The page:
Today's image features a color view of the southern pole of Mercury. About midway down the image, the edge of the large Chao Meng-Fu crater, which lies almost directly on the south pole, can be seen poking out from the shadows . Surrounding Chao Meng-Fu are Roerich, Lovecraft , Hurley and L'Engle craters. This image was obtained as part of the 11-color south polar imaging campaign, through which scientists hope to be able to use the relative brightness of the surface in different colors to understand its composition.
January 24, 2015
Image Mission Elapsed Time (MET): 64435215, 64435211, 64435209
Image ID: 7855654, 7855652, 7855651
Instrument: Wide Angle Camera (WAC) of the Mercury Dual Imaging System (MDIS)
WAC filters: 9, 7, 6 (996, 748, 433 nanometers) in red, green, and blue
Center Latitude: -84.91°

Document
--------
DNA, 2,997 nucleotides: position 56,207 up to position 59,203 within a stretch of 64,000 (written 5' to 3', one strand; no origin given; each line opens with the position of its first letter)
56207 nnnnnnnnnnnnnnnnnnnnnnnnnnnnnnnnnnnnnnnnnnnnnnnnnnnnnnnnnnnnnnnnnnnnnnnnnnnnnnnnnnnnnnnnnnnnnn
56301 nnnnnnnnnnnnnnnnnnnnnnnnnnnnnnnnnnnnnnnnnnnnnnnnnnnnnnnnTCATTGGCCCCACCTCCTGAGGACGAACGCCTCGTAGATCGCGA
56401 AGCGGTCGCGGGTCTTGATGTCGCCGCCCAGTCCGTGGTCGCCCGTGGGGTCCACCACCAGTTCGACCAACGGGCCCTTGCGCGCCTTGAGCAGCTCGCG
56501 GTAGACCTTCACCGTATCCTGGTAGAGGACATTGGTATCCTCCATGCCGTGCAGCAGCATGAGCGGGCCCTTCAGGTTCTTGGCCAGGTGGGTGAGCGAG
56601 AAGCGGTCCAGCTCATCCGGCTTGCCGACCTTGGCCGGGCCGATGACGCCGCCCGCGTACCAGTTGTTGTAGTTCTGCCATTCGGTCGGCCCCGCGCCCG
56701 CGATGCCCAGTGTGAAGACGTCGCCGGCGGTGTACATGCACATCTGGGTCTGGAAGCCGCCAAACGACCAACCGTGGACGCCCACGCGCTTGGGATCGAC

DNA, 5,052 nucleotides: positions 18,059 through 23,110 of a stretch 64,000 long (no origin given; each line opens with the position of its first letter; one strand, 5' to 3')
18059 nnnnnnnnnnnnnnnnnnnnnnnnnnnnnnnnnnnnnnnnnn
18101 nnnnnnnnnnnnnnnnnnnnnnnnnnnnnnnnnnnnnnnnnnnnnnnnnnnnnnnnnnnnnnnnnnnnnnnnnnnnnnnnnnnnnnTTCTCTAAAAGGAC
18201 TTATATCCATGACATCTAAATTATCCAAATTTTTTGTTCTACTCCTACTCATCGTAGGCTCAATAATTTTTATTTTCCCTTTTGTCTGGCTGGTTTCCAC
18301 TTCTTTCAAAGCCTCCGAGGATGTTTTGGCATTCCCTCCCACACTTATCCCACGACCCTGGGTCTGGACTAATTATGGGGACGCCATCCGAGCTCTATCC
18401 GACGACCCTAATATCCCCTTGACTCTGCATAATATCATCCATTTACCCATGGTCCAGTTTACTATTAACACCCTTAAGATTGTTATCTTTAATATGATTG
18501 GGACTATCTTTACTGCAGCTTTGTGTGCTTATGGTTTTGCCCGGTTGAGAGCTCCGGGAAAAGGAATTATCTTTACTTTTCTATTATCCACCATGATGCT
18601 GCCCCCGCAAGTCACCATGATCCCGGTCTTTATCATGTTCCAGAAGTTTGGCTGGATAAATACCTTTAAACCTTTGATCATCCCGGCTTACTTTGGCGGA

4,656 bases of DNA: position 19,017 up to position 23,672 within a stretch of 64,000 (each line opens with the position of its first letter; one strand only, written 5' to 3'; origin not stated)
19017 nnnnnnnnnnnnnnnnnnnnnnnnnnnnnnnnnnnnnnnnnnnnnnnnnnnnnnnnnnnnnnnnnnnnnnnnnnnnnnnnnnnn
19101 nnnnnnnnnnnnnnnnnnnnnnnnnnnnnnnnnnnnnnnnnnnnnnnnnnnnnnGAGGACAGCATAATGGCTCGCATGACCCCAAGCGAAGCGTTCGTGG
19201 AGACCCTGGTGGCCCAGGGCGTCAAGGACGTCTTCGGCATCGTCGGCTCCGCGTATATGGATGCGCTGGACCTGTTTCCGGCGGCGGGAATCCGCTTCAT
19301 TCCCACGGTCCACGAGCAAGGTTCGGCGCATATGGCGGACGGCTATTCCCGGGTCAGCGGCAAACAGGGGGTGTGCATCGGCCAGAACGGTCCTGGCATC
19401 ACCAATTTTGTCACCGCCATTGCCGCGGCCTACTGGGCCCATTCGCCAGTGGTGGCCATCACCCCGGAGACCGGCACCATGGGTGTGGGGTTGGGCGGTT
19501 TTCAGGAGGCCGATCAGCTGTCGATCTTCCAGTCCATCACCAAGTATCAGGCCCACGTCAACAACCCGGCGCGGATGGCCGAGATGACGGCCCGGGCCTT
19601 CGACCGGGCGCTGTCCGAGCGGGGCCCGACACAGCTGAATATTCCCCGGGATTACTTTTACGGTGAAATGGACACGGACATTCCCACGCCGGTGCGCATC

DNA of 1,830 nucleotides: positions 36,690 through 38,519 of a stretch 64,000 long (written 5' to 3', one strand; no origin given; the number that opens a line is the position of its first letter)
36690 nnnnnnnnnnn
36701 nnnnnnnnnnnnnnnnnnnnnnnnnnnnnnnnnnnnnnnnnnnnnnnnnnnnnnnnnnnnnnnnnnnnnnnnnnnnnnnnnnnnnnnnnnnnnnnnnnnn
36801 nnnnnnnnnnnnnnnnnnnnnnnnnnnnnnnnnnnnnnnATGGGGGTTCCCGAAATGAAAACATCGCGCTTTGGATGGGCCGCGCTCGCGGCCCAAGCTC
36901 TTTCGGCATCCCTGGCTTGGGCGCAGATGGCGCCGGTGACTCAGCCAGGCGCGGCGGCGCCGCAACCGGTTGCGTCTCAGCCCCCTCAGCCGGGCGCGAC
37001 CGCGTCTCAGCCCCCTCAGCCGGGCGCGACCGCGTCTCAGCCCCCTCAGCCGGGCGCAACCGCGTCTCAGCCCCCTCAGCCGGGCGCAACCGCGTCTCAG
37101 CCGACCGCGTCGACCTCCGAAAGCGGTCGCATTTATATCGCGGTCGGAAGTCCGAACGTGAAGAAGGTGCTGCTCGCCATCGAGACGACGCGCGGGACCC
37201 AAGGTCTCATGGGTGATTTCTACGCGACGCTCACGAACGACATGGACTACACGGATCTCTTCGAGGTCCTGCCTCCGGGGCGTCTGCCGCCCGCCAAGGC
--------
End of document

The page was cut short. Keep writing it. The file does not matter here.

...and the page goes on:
Center Longitude: 341.0° E
Resolution: 2880 meters/pixel (1.79 mi./pixel)
Scale: The right edge of the image is ~1535 km (954 mi.) from top to bottom.
Incidence Angle: 85.2°
Emission Angle: 2.3°
Phase Angle: 82.9°
North is to the right in this image.
The MESSENGER spacecraft is the first ever to orbit the planet Mercury, and the spacecraft's seven scientific instruments and radio science investigation are unraveling the history and evolution of the Solar System's innermost planet. During the first two years of orbital operations, MESSENGER acquired over 150,000 images and extensive other data sets. MESSENGER is capable of continuing orbital operations until early 2015.
For information regarding the use of images, see the MESSENGER image use policy .
|Instrument||Mercury Dual Imaging System (MDIS)|
|Detector||Wide Angle Camera (WAC)|
|Extra Keywords||Color, Crater, Radio, Shadow|
|Date in Caption||2015-01-24|
|Image Credit||NASA/Johns Hopkins University Applied Physics Laboratory/Carnegie Institution of Washington|